December 30, 2014
I attended her book launch tonight because in the last couple of weeks, I've read about her book in the NY Times, LA Times, Kirkus Reviews, and listened to an interview on NPR. That's a lot of buzz for a Jessica Fletcher-esque Mormon housewife, so I was intrigued enough to attend before having read the book.
It was a different type of book launch than I'm used to--the focus was definitely on spirituality and organized religion, as opposed to the author's experience of writing, or a reading from the novel, or any of that kind of thing. It had a very somber feel to it, in fact, when Harrison launched into the discussion by telling the story of her stillborn child--the impetus for her loss in faith and subsequent exploration of the questioning character in The Bishop's Wife. There was a lot of emotion, both from Harrison and her audience, and a lot of people seemed to identify with her struggle to maintain her religious convictions. It felt almost like a church meeting or self-help group.
While I couldn't identify with Harrison in many ways, what stood out to me as a writer was the way that she incorporated her own experience into the novel. Writers are always being advised to "write what you know," which is sometimes confusing when you're trying to write about house elves or sparkling vampires or whatever else. Of course Harrison has never helped solve a murder in her church congregation (at least not that I know of), but the MC's personality was based on Harrison's own struggle with religion, while the character's strengths--according to Harrison--were based on a real-life friend whose faith and dedication she admires. She used what she did know to give life to the parts that were fabricated.
So, the two things that I took from the launch for my own writing were: First, write what you know--insofar as it helps make completely bizarre and fictional events more real and relatable.
And second, a lot of people commented on the MC's complex, layered personality, so I found it helpful to think of my own characters in ways that I can channel traits based on different people with conflicting personalities to make a more interesting whole.
Harrison did a great job, and I'm glad I was able to attend.
December 1, 2014
This is pretty much the first book that always comes up when books on writing are mentioned, and frankly, I'm 100% in agreement. It's not a perfect book. For example, I always laugh out loud when I read in the foreword, "This is a short book because most books about writing are filled with bullshit." King then proceeds to fill the next ≈300 pages chitchatting about his childhood and car accident and favorite movies (to be fair, his subtitle does say it's a memoir). I've read a lot of Stephen King in my day, and I would never, ever accuse him of being brief or concise in his writing. Second, a lot of his examples about publishing are outdated. He talks about typewriters and S.A.S.Es and taking notes with a pad and pencil. He's not the person to ask if you want to learn about writing apps or current publishing practices or finding an agent.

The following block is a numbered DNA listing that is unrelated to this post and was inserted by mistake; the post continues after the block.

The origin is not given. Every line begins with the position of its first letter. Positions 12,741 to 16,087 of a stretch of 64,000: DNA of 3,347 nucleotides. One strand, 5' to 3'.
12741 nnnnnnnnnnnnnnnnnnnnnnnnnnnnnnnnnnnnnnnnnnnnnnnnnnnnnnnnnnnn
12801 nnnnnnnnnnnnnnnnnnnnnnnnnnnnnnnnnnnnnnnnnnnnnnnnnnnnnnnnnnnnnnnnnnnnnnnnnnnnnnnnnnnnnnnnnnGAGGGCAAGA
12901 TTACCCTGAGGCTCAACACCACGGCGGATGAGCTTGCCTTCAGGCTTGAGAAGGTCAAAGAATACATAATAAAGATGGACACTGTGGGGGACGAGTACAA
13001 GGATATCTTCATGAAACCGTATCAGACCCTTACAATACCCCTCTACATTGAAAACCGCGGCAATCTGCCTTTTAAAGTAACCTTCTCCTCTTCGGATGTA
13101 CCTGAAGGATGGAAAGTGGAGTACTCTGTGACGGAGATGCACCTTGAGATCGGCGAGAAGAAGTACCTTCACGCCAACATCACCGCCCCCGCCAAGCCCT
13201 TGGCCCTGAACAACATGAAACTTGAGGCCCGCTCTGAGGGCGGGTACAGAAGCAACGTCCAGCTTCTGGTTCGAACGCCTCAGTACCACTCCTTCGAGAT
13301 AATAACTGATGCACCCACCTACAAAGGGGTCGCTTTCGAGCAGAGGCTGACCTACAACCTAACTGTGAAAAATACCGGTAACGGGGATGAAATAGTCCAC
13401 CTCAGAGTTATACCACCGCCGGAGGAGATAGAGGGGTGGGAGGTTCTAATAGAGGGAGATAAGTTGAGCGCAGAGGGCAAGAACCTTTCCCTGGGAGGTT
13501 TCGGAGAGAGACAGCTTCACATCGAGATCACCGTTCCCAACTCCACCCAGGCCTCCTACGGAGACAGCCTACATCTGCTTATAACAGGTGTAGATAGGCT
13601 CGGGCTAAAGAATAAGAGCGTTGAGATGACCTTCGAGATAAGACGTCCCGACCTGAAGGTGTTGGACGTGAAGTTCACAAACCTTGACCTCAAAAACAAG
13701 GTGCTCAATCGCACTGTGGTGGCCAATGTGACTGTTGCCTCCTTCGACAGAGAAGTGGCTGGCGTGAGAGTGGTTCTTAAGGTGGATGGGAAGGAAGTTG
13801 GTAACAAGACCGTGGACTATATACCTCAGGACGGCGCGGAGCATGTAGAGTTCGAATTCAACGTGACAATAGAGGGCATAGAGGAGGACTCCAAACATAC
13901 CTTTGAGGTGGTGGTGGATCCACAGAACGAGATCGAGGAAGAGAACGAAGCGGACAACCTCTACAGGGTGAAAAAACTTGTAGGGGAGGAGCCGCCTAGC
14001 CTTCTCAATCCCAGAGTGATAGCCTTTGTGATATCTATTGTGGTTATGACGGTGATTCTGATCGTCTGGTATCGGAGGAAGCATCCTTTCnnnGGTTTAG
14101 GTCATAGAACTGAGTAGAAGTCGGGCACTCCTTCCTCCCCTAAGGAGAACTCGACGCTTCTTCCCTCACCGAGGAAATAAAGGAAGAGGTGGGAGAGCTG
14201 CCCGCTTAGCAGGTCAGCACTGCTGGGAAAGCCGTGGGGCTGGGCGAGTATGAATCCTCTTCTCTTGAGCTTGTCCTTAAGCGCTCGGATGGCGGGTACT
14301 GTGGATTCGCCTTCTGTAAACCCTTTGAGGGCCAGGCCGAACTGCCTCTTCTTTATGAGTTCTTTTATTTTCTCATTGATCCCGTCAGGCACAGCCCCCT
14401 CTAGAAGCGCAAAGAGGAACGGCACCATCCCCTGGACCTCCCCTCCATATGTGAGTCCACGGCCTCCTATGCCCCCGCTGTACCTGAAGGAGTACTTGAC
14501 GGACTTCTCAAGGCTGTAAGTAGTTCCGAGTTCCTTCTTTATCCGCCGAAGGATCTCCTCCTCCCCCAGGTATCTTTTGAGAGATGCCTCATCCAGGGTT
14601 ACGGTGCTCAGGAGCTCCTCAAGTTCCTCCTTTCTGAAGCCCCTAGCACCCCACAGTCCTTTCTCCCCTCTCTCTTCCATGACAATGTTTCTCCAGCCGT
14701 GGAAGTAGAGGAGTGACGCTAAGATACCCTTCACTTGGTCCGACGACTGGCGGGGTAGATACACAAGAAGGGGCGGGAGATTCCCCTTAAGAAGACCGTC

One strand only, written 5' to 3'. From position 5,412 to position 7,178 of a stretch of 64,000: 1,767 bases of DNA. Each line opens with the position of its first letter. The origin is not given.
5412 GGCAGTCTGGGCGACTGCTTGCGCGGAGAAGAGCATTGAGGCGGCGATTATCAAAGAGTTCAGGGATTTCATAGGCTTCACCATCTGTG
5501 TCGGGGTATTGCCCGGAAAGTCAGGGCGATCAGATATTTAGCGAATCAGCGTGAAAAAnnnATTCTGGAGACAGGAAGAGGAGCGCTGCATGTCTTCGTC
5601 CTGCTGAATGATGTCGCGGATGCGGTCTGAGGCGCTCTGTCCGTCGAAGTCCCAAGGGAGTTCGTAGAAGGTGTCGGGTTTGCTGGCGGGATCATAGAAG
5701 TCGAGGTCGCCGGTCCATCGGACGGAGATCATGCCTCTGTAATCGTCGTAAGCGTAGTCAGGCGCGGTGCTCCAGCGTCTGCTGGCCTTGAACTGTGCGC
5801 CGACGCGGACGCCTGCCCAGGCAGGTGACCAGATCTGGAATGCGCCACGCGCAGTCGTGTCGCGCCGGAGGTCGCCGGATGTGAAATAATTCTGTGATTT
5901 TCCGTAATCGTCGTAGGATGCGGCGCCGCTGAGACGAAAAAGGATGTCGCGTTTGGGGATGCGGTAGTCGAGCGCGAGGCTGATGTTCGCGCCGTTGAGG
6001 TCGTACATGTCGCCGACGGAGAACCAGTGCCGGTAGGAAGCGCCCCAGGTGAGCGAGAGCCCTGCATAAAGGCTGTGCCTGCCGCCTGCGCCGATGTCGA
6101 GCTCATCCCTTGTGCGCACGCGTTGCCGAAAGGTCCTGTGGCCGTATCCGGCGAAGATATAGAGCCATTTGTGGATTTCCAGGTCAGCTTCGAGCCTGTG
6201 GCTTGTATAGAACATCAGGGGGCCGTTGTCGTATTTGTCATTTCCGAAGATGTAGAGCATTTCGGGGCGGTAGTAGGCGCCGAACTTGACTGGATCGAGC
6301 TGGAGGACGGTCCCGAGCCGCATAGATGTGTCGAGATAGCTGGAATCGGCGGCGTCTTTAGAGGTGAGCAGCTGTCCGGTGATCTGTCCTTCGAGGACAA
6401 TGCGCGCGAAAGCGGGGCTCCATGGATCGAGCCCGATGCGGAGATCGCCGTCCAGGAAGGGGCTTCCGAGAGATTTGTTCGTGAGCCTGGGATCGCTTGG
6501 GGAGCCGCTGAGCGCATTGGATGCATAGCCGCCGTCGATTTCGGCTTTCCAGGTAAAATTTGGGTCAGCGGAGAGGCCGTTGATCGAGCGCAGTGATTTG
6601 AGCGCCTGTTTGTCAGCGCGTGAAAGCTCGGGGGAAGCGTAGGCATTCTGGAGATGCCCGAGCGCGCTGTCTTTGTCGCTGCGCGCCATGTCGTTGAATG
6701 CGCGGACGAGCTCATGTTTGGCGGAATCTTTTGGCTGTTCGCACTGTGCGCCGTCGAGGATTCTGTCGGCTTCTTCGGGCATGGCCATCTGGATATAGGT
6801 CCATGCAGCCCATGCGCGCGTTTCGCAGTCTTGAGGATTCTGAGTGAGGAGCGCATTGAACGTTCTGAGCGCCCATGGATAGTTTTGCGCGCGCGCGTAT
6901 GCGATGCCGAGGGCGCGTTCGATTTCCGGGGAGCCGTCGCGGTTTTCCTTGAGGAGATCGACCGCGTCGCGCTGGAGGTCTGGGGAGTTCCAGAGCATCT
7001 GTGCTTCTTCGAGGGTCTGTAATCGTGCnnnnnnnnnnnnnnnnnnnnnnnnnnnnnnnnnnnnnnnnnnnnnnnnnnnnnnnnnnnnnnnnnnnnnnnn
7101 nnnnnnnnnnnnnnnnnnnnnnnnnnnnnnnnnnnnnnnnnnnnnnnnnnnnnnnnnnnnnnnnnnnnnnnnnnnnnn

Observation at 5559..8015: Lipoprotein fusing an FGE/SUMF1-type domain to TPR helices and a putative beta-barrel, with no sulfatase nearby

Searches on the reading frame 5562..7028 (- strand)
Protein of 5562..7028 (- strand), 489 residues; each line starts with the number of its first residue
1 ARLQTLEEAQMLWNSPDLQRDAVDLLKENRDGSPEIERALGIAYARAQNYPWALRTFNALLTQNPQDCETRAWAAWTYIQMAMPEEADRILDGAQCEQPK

Still, this book is like sitting at the knee of a gregarious uncle who has been at writing and publishing for a very long time. Any aspiring writer would be crazy to turn down a chance like that. He doesn't offer some ground-breaking new ideas about how he became one of the most influential writers of our time--he sticks to basics like working hard and treating writing like a career and balancing your ambition with your personal life--but still, he gives glimpses into how HE has been so successful by doing very specific things. I really believe that there is something in this book for everyone--it will be different for every single person, but every time I read it, something new strikes me that has helped with my own writing.
I also happen to believe that King is a genius. I've read a lot of his fiction and non-fiction. I think he is brilliant. I think he does things for certain reasons. I think he has done what most of us yearn to do--make a successful career from thinking and exploring and writing. There's a reason he's continually a best-selling author, and I personally don't believe there's anyone in the profession who has nothing to learn from him.
Buy this book--don't borrow it. Own it, mark it up, crease pages, re-read it whenever you're in a rut. Uncle Stephen and his stories will always be in style.